John K. Samson (Photo: Cory Penner)

In late 2014, The Weakerthans’ frontman John K. Samson began hinting that the band’s inactivity may become permanent. This didn’t garner much news until, in 2015, drummer Jason Tait took to Twitter, announcing that The Weakerthans would be no more. But there’s a glimmer of hope for fans that have been waiting for new music since 2007’s Reunion Tour, as Anti- Records will release John K. Samson’s upcoming solo album, Winter Wheat, on October 21. And while Weakerthans fans have been held over by Samson’s 2012 solo album, Provincial, Winter Wheat has something that record didn’t: The Weakerthans rhythm section.

Co-produced by Tait—as well as Samson’s partner and collaborator, Christine Fellows—Winter Wheat sees three-fourths of The Weakerthans core turning up throughout the album. Today, The A.V. Club is streaming the first song from Winter Wheat, the aching “Postdoc Blues,” which sees a protagonist struggling to find connection and hope while existing in a cold, digital world. It’s the kind of plaintive rumination that Samson has long been known for, and fits nicely into his body of work without retreading his past. The A.V. Club was able to ask Samson a couple questions about the song, and how this record is actually more like a Weakerthans album than a solo record.

The A.V. Club: Winter Wheat seems to put an emphasis on technology and how it influences our lives today. What fascinated you about this subject matter, and how does it relate to “Postdoc Blues”?

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I’m really interested in how technology is altering the way we interpret the world. It seems like everyone, especially those of us who have lived in a world with and without the internet, is obsessed by how it is changing the way we live and think. And I love how words like “dongle” suddenly appear in our lives.

In “Postdoc Blues” I wanted to see that character move beyond the immediate comforts of screens and solitude, and catch sight of the larger picture—that we need to keep working to build a community that will care for the world and for each other, and that there can be real joy in that labor. The end of the song is inspired by a wonderful book, Active Hope: How To Face The Mess We’re In Without Going Crazy By Joanna Macy and Chris Johnstone.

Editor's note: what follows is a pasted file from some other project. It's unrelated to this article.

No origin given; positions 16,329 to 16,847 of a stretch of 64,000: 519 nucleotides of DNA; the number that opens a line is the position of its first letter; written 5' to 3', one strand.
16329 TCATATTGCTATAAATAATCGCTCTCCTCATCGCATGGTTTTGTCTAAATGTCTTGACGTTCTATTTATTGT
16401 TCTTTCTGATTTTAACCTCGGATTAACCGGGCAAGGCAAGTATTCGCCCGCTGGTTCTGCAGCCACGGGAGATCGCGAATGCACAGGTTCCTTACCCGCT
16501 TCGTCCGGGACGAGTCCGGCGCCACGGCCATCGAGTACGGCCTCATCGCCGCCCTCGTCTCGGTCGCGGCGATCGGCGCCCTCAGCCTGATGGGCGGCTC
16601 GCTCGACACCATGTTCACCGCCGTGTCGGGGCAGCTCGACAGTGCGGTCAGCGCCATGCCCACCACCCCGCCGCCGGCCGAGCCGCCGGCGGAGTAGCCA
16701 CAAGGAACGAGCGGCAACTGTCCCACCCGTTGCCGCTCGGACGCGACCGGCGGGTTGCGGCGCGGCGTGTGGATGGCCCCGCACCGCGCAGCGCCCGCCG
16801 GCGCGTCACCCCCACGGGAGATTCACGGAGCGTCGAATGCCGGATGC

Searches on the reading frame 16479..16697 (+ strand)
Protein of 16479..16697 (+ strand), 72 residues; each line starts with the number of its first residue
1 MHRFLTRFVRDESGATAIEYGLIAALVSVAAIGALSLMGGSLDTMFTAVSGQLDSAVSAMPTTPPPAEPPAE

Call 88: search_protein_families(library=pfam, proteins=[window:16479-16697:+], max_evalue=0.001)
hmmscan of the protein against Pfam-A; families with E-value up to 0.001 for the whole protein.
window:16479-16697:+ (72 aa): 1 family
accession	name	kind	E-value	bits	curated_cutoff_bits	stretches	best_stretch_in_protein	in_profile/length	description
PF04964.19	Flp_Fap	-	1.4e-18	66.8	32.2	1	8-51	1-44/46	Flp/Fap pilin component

“Postdoc Blues” is also one of several songs on this record that I wrote in response to Neil Young’s 1974 album On The Beach. Young was uncannily prescient about our current addictions to screens and drugs and fossil fuels and nostalgia.

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AVC: This being the first solo record since The Weakerthans ended, did you feel free to explore whatever you wanted musically? Is there a reason you found releasing music under your own name more compelling?

I’m not entirely sure. Strangely, this album is technically more like a Weakerthans record than my first solo album. It is co-produced by Jason Tait, The Weakerthans drummer, along with my partner, Christine Fellows, and also features Greg Smith, The Weakerthans bass player, and much of it was recorded by Weakerthans sound tech Cam Loeppky. But in other ways it feels very different. It is a bit of a sprawler at 15 songs, which is unusual for me, and is mostly acoustic and spare, and was recorded in home studios over a really long Winnipeg winter.


Pre-orders for Winter Wheat are available now and come with an instant download of “Postdoc Blues.”